CHAPTER FOUR

part II

Ari and Roe walked alongside the rumbling hauler, silhouetted against the twinkling lights of Aeris and the terra-mid behind them. The hauler’s solid beam of headlights illuminated the dark dusty road ahead, reflecting back onto the tired faces of the young women, as W0RM rested, curled up in a ball, high atop the frontmost empty algae tank.

Roe stared into the distance, her eyebrows furrowed, lost in thought. She had barely spoken since the alley. Only a few mumbled words to Ilona as they picked up the hauler, and a grunt or two directed towards the guards who scanned their belongings as they left the city. But not a word to Ari. Neither in acknowledgment nor protest, as they walked back towards the farm together.

Ari took a bite of the half-eaten steamed bun in her hand and, seeing Roe’s expression, simpered sympathetically. Through a muffled mouthful she asked, “How’s your shoulder?”

Roe said nothing.

Shrugging, Ari returned to the bun and spoke through another mouthful, “These are seriously amazing. I’d kill to have something like this in Coelum.” Her eyes suddenly widened in excitement, “Ooo, does she do shipping?”

“So the Church," Roe suddenly spoke, her eyes still locked on the road ahead, "the Haematites. They’re all... like you?”

Ari looked to her surprised, wiping her mouth after wolfing down the rest of the bun.

“No--no, they’re... well, it’s complicated.”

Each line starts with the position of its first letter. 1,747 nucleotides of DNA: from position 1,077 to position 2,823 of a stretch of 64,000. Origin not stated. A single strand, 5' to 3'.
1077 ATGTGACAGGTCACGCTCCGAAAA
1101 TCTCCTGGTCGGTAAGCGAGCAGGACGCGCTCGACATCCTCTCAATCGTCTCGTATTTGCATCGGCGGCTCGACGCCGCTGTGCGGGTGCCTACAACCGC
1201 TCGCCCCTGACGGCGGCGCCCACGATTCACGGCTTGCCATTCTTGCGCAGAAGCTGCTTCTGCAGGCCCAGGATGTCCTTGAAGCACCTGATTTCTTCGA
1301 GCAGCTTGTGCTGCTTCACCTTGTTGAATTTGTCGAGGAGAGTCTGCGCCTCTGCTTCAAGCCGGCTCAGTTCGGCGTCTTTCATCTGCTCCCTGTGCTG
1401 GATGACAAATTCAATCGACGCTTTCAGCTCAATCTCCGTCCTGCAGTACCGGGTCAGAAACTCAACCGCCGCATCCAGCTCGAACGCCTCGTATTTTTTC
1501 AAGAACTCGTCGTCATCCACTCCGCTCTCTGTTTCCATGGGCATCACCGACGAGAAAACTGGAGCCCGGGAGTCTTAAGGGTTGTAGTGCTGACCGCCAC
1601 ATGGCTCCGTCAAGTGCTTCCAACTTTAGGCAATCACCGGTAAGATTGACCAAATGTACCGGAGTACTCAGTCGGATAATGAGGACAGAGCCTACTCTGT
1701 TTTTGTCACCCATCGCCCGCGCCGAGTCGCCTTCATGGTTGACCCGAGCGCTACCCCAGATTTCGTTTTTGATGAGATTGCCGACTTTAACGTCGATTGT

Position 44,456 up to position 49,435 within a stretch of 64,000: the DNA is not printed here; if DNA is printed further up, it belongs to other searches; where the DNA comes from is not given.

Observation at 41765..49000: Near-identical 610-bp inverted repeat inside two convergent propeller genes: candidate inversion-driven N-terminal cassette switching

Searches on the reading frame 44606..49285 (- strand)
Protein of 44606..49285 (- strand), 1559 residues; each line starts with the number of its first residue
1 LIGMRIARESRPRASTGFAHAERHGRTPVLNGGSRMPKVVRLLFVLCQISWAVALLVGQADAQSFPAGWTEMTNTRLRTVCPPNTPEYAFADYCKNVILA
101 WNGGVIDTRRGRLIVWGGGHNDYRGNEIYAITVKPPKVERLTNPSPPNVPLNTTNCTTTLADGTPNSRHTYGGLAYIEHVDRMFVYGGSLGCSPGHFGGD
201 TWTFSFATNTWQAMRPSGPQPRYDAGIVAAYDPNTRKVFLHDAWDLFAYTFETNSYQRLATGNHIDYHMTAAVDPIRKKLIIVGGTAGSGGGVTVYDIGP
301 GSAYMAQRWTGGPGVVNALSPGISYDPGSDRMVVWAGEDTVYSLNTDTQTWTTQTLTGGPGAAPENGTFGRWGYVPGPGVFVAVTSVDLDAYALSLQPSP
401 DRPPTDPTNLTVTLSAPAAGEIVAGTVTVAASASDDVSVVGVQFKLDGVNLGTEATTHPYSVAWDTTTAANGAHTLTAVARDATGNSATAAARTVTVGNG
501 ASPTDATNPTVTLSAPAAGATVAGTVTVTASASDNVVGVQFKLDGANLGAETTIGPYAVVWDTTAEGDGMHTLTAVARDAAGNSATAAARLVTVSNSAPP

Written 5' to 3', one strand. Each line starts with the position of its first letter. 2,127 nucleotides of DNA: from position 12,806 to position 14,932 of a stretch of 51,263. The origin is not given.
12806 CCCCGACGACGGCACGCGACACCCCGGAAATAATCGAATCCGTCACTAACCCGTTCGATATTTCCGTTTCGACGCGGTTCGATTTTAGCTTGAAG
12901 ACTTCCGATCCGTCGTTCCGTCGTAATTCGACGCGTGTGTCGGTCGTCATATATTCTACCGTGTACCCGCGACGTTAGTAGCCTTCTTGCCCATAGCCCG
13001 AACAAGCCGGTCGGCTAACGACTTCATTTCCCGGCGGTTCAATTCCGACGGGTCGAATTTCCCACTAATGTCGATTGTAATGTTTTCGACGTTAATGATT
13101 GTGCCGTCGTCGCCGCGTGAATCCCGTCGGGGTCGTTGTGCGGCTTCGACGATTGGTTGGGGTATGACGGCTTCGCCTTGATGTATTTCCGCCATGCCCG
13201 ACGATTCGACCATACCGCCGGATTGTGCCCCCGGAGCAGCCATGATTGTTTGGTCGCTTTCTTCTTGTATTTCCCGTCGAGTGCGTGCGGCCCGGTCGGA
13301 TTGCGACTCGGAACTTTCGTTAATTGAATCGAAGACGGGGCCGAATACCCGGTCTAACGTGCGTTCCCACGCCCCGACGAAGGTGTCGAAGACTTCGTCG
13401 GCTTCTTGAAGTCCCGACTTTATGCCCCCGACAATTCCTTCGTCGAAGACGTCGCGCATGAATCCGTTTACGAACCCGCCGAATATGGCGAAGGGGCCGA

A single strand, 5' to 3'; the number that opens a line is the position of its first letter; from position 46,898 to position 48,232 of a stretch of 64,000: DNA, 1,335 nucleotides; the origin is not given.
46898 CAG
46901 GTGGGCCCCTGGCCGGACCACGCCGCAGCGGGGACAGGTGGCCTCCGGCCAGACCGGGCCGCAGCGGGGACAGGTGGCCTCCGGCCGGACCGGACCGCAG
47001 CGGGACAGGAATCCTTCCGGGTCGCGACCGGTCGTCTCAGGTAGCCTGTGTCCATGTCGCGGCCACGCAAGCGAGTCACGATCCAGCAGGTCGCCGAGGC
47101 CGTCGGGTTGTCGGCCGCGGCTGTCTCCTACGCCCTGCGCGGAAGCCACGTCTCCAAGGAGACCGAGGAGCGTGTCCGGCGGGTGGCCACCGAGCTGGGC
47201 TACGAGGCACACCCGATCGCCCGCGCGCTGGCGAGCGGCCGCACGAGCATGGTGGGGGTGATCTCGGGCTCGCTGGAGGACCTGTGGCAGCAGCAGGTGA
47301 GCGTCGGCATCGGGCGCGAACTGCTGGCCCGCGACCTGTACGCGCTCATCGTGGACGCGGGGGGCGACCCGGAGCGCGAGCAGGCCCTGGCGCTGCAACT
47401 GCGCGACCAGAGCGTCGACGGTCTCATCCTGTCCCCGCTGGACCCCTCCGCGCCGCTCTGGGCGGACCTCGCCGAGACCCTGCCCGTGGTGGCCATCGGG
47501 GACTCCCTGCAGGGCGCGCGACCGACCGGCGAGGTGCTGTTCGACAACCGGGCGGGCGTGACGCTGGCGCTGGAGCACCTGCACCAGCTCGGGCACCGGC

Roe glanced at Ari with an expectant, almost annoyed, look. "Try me."

Ari cleared her throat, “Um, okay, so the Haematites. They’re just normal--people. Worshiping the Creta, the seeded Earth beliefs, all that. It’s just--” she broke off, “I--we--are not Haematites.”

Roe looked to her, eyebrows raised.

“I’m part of an ancient sect of sorcerers called the Adarai,” Ari continued, momentarily pausing for effect. “And we’ve existed in one form or another for about five thousand years.”

Roe scoffed, “alright, come on--"

Ari snapped her fingers and, in an instant, a flickering blue fire was hovering in the palm of her left hand. Sinister shadows cast by its flames darkened her normally cheerful face, as she feigned politeness, “I’m not finished.”

Downplaying her surprise, Roe raised her hands in defeat, “Okay--I’m listening.”

And just as quickly as they appeared, the flames flashed out of existence, as Ari nonchalantly closed her fist and continued. “At the dawn of civilization on Earth, our people discovered these ancient and powerful artifacts that were left behind by something that had come before. And these texts and totems are the things that unlocked the hidden power of the realms--umm, magic, in other words--for humankind. So for thousands of years, we operated in secret, trying to protect but not influence humanity’s progression--umm, well, as much as we could.”

Ari paused to shift her bag on her shoulders. Seeing this, Roe reached out to grab it, “Here just--we can put it on the hauler.”

“Oh--thanks,” Ari said, a little surprised by the gesture, as she handed Roe her bag and staff.

Roe kicked open one of the storage compartments between the steadily clinking tracks and tossed them inside before rejoining Ari. She was squinting with a puzzled look, “Okay--so a long time ago, you guys found some stuff that taught you magic--and what does that have to do with the Haematites?”